Until the bitter end

This is an art bloge.
Look the bloge.
the bloge is pleased.

Check the "about" page for more info~♥
Recent Tweets @verdekappa


Word Balloon tips and tricks

(via zsteube)

The Art of My Neighbour Totoro
Illustrations by Hayao Miyazaki

(via endous)


Quite a few people requested some form of trait/personality generator, and here’s the result!  I wanted to keep it vague enough that the options could work for any universe, be it modern, fantasy, scifi, or anything else, so these are really just the basics. Remember that a character is much more than a list of traits, and this should only be used as a starting point– I tried to include a variety of things, but further development is definitely a must.

Could pair well with the gender and sexuality generator.

To Play: Click and drag each gif, or if that isn’t working/you’re on mobile, just take a screenshot of the whole thing (multiple screenshots may be required if you want more than one trait from each category).

(via jayden-jcl)

Yesterday I re-watched some Sg.Frog endings after years. I will never understand the keronian anatomy, btw I love how chubby the arms are, I will never dram them properly.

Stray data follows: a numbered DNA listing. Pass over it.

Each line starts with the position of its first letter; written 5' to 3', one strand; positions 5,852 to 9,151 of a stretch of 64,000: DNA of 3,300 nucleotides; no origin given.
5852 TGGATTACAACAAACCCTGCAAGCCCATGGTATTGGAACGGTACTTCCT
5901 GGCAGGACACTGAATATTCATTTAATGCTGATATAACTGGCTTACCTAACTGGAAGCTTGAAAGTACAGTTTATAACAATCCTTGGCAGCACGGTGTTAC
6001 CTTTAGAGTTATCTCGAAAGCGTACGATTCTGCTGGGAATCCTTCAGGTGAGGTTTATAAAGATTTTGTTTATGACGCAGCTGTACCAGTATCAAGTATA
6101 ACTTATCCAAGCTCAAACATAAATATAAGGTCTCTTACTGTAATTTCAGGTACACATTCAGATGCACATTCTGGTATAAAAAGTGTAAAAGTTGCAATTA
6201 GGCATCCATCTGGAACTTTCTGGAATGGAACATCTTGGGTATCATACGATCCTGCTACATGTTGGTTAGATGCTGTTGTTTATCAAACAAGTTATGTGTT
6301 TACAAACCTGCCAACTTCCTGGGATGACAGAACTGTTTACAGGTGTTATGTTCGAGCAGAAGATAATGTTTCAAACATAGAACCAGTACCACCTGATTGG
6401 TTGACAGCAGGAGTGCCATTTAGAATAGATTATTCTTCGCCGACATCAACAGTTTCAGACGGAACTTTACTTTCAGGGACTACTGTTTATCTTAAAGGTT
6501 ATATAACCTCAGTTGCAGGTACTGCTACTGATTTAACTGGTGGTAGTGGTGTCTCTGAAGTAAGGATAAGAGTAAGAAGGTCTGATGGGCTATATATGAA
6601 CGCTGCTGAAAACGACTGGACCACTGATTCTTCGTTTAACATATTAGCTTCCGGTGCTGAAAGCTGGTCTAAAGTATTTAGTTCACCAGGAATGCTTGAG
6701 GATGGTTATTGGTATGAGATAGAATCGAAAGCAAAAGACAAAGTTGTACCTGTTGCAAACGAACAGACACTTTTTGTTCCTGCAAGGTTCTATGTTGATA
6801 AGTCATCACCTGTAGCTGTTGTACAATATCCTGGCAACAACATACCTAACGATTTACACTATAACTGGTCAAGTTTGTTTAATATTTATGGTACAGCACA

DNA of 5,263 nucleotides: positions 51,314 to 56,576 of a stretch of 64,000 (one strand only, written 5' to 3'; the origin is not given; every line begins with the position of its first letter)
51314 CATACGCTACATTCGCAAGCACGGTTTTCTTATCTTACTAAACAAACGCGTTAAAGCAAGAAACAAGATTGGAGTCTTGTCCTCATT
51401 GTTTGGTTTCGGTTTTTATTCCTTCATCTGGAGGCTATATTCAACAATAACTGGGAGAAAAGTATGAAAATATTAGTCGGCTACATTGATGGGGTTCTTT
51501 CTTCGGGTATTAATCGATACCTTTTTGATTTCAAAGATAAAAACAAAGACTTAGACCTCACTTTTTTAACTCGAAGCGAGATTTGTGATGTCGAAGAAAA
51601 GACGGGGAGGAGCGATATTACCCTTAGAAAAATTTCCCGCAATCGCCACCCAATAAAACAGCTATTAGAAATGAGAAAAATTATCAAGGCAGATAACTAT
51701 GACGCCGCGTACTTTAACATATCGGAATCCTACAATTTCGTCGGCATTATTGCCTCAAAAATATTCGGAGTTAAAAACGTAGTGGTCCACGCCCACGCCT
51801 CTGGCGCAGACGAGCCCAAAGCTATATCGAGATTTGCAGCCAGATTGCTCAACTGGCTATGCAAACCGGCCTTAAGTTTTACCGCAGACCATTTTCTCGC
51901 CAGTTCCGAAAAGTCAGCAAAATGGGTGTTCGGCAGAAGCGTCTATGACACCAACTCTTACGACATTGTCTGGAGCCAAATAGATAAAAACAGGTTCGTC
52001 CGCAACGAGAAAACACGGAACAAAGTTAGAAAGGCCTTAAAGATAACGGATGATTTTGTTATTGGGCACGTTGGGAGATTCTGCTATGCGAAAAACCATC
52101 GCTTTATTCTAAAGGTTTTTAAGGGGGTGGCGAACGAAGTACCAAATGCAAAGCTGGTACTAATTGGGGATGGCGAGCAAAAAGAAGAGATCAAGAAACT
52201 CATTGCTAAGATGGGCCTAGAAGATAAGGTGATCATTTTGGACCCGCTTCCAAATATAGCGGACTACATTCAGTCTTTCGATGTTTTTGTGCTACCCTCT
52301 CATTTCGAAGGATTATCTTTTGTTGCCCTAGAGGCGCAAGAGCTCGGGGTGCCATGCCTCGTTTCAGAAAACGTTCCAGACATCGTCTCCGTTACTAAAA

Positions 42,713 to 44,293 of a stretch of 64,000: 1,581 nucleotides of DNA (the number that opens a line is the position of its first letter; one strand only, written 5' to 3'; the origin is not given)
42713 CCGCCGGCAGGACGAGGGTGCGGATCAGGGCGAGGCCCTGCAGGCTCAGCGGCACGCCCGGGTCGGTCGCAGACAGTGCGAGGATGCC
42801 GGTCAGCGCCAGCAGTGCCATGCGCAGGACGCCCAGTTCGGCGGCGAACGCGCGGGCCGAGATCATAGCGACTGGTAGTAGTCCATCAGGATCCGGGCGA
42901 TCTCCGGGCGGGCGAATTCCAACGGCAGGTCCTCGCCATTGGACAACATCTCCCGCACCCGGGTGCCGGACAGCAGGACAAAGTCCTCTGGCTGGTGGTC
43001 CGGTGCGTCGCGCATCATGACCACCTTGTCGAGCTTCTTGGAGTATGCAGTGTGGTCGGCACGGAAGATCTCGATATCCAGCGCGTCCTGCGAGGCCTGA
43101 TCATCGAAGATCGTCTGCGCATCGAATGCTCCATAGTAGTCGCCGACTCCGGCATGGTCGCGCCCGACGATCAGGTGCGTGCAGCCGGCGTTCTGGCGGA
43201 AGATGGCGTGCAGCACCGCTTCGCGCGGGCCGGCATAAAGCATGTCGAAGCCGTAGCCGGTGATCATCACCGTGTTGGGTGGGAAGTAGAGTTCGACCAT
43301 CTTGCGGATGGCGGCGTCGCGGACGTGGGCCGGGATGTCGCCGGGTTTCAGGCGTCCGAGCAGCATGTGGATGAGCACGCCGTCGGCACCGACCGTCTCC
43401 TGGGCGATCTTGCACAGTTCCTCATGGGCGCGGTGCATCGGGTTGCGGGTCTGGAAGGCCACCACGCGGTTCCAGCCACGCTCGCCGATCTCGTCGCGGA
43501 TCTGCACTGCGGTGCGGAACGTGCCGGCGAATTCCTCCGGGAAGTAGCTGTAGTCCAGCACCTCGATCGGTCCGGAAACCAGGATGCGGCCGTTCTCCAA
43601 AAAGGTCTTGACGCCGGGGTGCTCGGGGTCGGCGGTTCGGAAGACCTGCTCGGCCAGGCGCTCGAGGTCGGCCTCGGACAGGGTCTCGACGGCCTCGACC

"Dare to ask!"
Geez Jojo, don’t be a dick


E dopo anni ho finito anche l’ultimo chibi di Mido.
Chiedo inequivocabilmente perdono OTL

Aww yiss, mah sweet babu ç<ç (in effetti non pensavo di vederla più, scusa x’D)
Btw, guys really REALLY, look also at this cutie-miny-pie of Homura. I won all the cuties, thany you so much nini çwç


Tuesday tips — Costume Design 101.

Costume design is a very important part of character design.  It tells you a whole lot about your character; ie. age, personality, what she/he likes, time period, strength, … etc.  It supposed to enhance a character’s personality.  

Here are my process in tackling costume design.

1.  Find a good reference.  Inspiration is key!

2.  Look for a good silhouette that is recognizable and different from other characters.

3.  Pick one silhouette and find smaller shape within.  Do tons of variation and have fun.

4.  Color variation.  Use variation of the same color combination for all the design.  Keep it simple!  I like using split complementary (with a good value range).

5.  Finish up and have fun.  It is also a good idea to think of texture and material.




Some good tips about comic lettering from Nate Piekos of Blambot.com

Takes 5 minutes to read. Please check these out guys!

(via atroxchobatsu)


‘Manimal’: Illustrations by Lee Boyd

(via science-boner)

Andy Goldsworthy’s art

(via jayden-jcl)